Vegas Seven

Cooking With

  • I Dip, You Dip, We Dip

    If the Super Bowl had a mascot, this year it should be the crab. Not only are Baltimore and San Francisco huge producers and consumers of the crustacean, but New Orleans has a love of those pinchy suckers as well. Chef Edward Duncan of Amigo’s Fiesta Henderson originally created this creamy, seafood-infused dip for a wine dinner. It was such a hit that he added some extra spice and decided to put it on the menu for game day.

  • Cooking With

    Bank Atcharawan

    By Max Jacobson

    I first met Bank Atcharawan at Lotus of Siam, when he served me the latest Riesling he had acquired for that restaurant’s impressive list. With his distinctive eyewear and casual demeanor, he looked almost as professorial then as he does now.

  • Cooking With

    Naira Vardanyan

    After mastering various pastry styles—flaky, creamy French/European delicacies; simple-yet-rich American cakes; Armenian treats filled with nuts, cinnamon and honey—chef Naira Vardanyan experimented with her favorite flavors, textures and preparation styles. What eventually emerged was her signature cake. “It wasn’t perfect at first,” she says. But after multiple taste tests and tweaks, Vardanyan introduced the Manan House Cake, which she sells for $3.49 PER each generous slice at her recently opened confectionery, Manan Bakery (6620 W.

  • Cooking With

    Morgen Van Buren

    By Jen Chase

    Potatoes are the near-perfect veggie, lacking sodium, cholesterol and fat, and for their mega doses of potassium and vitamin C (nearly half of our day’s needs in a single medium spud!). Yet for all that healthy good news, potatoes get a bad rap for the treacherous—er, delicious toppings we slather on them: butter, bacon, cheese, sour cream ... and that’s not even counting the french-fried variety.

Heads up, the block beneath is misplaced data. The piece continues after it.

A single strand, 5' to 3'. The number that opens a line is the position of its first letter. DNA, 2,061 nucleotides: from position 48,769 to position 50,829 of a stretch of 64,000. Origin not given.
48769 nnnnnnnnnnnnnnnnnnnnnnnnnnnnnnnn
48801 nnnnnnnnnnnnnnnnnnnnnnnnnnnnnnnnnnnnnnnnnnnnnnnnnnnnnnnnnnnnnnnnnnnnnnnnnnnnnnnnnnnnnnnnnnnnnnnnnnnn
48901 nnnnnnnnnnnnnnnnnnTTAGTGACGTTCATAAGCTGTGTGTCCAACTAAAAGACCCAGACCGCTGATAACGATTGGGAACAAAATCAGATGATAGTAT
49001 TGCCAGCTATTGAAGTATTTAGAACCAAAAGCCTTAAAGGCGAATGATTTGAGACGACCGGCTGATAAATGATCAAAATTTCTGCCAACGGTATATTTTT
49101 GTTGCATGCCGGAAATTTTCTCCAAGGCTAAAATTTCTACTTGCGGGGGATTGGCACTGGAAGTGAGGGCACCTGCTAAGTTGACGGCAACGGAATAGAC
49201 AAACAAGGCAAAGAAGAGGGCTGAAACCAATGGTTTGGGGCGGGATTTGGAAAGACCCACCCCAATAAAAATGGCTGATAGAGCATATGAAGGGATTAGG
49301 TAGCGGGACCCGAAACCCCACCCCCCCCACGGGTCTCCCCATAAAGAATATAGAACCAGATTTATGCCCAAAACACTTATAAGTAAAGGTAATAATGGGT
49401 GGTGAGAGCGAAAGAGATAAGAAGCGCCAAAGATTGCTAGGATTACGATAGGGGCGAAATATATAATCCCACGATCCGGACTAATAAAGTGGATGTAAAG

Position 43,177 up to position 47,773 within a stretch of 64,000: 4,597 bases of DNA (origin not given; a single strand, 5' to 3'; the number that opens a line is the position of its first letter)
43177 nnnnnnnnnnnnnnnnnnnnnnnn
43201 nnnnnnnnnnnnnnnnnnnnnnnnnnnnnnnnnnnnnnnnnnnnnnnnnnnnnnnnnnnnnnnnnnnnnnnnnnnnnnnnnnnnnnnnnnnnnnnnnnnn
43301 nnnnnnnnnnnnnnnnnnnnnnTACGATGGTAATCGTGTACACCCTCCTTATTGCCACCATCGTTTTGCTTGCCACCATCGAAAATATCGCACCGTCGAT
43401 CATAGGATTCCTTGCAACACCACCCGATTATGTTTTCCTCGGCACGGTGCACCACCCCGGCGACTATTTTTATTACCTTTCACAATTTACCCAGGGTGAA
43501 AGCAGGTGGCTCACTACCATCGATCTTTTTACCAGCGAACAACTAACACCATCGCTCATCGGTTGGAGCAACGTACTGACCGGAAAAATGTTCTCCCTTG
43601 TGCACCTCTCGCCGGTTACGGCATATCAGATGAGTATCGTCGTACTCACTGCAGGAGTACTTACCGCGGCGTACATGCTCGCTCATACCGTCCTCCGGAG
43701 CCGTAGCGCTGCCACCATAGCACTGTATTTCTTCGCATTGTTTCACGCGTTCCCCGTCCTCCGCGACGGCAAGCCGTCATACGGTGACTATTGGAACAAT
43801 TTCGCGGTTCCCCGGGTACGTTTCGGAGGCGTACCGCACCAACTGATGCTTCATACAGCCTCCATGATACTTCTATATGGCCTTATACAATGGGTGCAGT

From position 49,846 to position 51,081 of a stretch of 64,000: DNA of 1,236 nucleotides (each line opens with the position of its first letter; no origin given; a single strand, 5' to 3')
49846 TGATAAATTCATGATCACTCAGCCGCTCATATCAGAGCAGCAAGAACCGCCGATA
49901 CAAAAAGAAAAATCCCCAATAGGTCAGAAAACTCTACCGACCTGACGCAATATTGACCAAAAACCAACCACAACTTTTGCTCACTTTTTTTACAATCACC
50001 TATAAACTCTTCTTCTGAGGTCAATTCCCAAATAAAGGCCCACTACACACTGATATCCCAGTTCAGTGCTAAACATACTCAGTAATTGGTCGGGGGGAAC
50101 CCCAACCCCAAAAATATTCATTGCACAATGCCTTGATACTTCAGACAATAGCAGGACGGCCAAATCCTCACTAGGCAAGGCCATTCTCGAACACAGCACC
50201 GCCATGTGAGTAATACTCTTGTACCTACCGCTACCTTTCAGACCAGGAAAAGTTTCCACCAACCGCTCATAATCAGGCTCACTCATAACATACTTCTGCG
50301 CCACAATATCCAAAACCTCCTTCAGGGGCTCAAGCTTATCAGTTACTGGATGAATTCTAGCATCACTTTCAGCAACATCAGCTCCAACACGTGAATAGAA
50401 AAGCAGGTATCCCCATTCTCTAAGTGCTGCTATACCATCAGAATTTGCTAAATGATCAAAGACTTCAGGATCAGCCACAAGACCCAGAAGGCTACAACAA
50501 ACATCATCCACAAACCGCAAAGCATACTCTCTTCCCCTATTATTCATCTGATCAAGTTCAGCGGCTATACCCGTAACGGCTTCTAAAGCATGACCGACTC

• Cooking With

    Scott Green

    There’s nothing worse than being behind the guy or gal in line at a buffet who scoops up the entire top layer of cheese with their spoonful of lasagna. How about finally spotting the beef and broccoli, only to find a heap of broccoli without a trace of beef, or walking up to the sushi bar for sad and soggy California rolls? All problems of the past.

  • Cooking With

    Daniel Coughlin

    By Brittany Brussell

    Going into my trip to Thailand in March, I never imagined how many meals would be spent crouching over chipped bowls of pad thai from food carts parked alongside rowdy, smog-filled intersections. The more strands I slurped down, the more I realized that it did not matter where I ate—only that it tasted good. Sharing a similar propensity for Thai street food is Daniel Coughlin.

  • Cooking With

    Megan Romano

    By Debbie Lee

    Megan Romano is used to serving sweet endings. As the former pastry chef for Charlie Palmer’s Aureole at Mandalay Bay, she earned accolades for her seasonal desserts and meticulously crafted petit fours.

  • Cooking With

    Mike Minor

    By Debbie Lee